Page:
Hirosaki Castle, the most famous cherry blossom attraction in the Michinoku Region
In the center of Hirosaki City, south-west of Aomori Prefecture, you will find Hirosaki park.
The Hirosaki Cherry Blossom Festival began here over 100 years ago with a special night viewing of the cherry blossoms,
an event known as ‘yozakura kenbutsu’, and this still continues to take place every year.
In 1715, 25 cherry trees were planted on the Hirosaki Castle grounds, which is now a park,
and since then the number of these trees has increased—there are now more than 300 cherry trees over 100 years old, as well as over 2,000 others,
which all come into bloom each year.
The Hirosaki Cherry Blossom Festival takes place annually from the end of April to the start of May—in other words,
you can view the blossoms during Golden Week, a little later than other prefectures, and the event draws in a crowd of over 2 million people from all over the country.
Pictured: Gejo-Bashi Bridge in Hirosaki Park
The festival period may be extended to coincide with when the cherry blossoms are in flower, giving you the chance to enjoy around 17 varieties,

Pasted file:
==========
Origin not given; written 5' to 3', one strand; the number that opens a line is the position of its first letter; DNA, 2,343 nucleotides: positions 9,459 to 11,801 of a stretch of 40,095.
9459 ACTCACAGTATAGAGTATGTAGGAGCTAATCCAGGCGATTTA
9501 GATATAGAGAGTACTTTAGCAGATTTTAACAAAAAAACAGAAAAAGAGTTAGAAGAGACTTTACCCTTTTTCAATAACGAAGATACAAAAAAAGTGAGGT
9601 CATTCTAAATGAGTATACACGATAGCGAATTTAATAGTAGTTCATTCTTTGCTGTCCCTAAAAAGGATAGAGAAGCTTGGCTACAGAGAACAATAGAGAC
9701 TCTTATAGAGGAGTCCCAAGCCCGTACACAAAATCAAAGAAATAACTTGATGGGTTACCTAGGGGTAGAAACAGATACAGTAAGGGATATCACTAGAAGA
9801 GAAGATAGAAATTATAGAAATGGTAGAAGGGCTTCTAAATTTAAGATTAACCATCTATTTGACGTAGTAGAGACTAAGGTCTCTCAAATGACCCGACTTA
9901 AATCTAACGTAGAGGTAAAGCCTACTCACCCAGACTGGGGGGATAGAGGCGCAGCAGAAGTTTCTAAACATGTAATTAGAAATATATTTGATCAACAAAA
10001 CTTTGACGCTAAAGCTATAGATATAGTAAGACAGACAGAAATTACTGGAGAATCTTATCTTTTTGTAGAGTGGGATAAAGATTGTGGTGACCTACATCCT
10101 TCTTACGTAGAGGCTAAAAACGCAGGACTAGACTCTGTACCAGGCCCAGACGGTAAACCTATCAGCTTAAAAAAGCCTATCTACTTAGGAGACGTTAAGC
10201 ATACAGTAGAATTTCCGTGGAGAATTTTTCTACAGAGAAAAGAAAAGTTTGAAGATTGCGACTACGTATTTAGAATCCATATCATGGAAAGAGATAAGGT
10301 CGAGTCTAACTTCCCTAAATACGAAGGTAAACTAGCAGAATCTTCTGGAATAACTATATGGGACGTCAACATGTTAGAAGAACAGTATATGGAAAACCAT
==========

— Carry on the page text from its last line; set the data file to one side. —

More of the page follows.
from the early-blooming Somei-Yoshino to the late-blooming, weeping Shidare-Zakura.
What makes Cherry Blossoms at Hirosaki Castle special?
Hirosaki Cherry Blossom Festival is one of the three most popular cherry blossom spots in Japan,
along with Yoshinoyama (Nara Prefecture) and Takatocastle Ruins Park (Nagano Prefecture).
There are 3 reasons why, and here’s a brief introduction to each!
・Fluffy Cherry Blossoms
In order for the fluffy pink and white flowers to bloom, professional gardeners with specialist knowledge of the cherry blossom trees will take care of them.
These professionals are known as ‘sakura mori’, literally ‘protectors of the cherry blossoms’,
and they use a special pruning technique which was originally developed in Aomori for producing its specialty apples.
・Hirosaki Castle Tower
This is the only existing castle tower in Tohoku and has been designated as an Important Cultural Property.
You can visit here during the festival.
It’s free to look around the castle tower, but there is an admission fee to enter the castle keep.
Admission fee area: Hirosaki Castle, Castle Keep/ Kitanokuruwa Site